The world of business and industry is not exempt from global warming’s transformative and destructive impact. This list, for instance, just skims the surface of how a warming world will challenge our economic system and the actors within it:
- How will the fashion industry respond when cotton crops routinely fail due to excessive heat? Costs will increase as the supply of cotton falls, and switching to alternative fiber types will also be more expensive as their demand increases.
- Similarly, are businesses in the food, beverage, and agriculture sectors prepared for shifting crop zones or for harvests being ruined by heat, drought, or extreme weather? Food is as much big business as it is human necessity in this modern world of ours.
- What will the insurance industry do as natural disasters increase in frequency and severity? Sure, they can raise rates to reflect higher risk factors, but there are limits to what people will pay. Eventually, customers will forgo insurance or move.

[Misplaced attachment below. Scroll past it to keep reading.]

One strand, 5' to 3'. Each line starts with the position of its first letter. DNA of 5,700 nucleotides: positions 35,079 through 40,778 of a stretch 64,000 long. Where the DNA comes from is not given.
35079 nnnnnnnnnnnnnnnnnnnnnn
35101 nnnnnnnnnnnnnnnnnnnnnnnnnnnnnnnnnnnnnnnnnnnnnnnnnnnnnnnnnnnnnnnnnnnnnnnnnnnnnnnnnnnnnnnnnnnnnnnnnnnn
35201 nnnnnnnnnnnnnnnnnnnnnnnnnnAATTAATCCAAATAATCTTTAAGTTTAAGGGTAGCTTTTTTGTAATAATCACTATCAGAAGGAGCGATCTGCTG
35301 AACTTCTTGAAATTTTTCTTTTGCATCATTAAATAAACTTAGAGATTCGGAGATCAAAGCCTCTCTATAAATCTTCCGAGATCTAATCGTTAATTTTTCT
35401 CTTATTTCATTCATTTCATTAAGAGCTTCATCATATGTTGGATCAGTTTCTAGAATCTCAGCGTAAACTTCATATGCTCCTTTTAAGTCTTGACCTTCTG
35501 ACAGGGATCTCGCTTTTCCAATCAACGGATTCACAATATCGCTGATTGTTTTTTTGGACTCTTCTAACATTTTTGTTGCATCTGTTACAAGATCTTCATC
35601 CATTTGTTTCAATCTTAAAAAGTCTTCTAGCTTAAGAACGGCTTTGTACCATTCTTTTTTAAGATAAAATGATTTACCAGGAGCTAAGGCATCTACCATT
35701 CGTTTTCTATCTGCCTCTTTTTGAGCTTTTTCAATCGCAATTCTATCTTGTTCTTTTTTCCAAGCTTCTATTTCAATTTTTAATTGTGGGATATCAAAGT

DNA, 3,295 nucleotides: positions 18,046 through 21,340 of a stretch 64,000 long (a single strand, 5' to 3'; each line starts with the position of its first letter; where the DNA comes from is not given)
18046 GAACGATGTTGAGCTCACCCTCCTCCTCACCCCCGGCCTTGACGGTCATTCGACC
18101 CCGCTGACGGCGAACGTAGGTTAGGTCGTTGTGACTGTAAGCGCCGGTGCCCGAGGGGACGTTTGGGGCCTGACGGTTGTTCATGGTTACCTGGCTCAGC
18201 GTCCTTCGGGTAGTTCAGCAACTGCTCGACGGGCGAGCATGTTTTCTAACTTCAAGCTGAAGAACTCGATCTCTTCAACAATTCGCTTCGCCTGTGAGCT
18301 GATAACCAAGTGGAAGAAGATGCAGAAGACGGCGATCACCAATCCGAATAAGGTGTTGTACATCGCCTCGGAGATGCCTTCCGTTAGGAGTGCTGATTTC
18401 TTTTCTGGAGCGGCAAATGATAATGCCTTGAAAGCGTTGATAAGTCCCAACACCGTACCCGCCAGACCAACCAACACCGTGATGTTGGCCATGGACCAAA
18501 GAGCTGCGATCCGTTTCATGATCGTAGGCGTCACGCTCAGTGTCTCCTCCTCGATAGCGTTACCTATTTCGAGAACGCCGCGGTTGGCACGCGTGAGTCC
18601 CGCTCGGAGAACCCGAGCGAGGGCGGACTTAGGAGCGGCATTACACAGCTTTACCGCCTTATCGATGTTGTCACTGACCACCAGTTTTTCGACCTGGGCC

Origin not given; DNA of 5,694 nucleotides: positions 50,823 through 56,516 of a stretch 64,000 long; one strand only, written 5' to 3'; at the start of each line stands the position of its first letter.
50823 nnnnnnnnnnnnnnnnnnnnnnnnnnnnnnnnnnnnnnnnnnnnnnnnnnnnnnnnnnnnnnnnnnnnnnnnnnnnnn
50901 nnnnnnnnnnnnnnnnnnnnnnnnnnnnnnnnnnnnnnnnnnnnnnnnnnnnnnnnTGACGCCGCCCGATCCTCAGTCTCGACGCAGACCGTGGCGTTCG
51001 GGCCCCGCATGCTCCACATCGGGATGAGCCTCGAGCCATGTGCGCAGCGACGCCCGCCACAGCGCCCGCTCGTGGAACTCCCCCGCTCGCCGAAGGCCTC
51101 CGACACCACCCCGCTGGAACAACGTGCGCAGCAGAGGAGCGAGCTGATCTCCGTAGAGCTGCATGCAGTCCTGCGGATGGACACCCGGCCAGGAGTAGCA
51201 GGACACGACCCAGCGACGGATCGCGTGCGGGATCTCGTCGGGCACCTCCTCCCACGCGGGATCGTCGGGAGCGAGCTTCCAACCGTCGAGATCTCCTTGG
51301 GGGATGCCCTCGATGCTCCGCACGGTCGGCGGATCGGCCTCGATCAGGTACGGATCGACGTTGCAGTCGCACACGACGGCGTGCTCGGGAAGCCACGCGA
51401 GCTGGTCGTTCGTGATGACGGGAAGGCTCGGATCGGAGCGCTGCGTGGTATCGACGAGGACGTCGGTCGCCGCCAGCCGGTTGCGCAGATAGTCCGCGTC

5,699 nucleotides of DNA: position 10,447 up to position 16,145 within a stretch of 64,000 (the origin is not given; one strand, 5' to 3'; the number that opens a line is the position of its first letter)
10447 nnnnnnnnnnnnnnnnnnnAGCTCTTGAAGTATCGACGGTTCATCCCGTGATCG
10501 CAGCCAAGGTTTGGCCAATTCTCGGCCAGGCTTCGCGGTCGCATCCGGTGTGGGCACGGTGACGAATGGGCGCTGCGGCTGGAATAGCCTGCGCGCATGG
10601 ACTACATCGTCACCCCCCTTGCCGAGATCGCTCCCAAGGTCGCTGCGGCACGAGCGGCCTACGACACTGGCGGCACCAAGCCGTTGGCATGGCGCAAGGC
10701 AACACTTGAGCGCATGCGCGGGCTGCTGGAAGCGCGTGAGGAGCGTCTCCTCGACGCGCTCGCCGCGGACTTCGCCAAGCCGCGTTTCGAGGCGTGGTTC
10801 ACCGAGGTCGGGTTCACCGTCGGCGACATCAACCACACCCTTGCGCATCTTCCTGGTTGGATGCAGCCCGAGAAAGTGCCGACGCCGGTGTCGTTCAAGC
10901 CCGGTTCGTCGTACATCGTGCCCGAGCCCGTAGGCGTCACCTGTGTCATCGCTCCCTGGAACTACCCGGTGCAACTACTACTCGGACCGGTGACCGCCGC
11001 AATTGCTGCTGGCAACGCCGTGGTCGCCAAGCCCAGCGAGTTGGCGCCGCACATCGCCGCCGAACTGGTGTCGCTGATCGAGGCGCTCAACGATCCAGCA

- Plenty of countries rely upon revenue from the tourism industry, which will have to adapt in a warming world. For instance, how will the coastal towns of Queensland, Australia, so reliant upon the majesty of the Great Barrier Reef, sustain themselves when the reef bleaches entirely?
- As global warming magnifies unrest in the destabilized countries of the world (likely due to more frequent droughts), what will the subsequent violence and mass migration do to the supply chains of all sorts of industries? The disruptions will manifest in many harmful ways.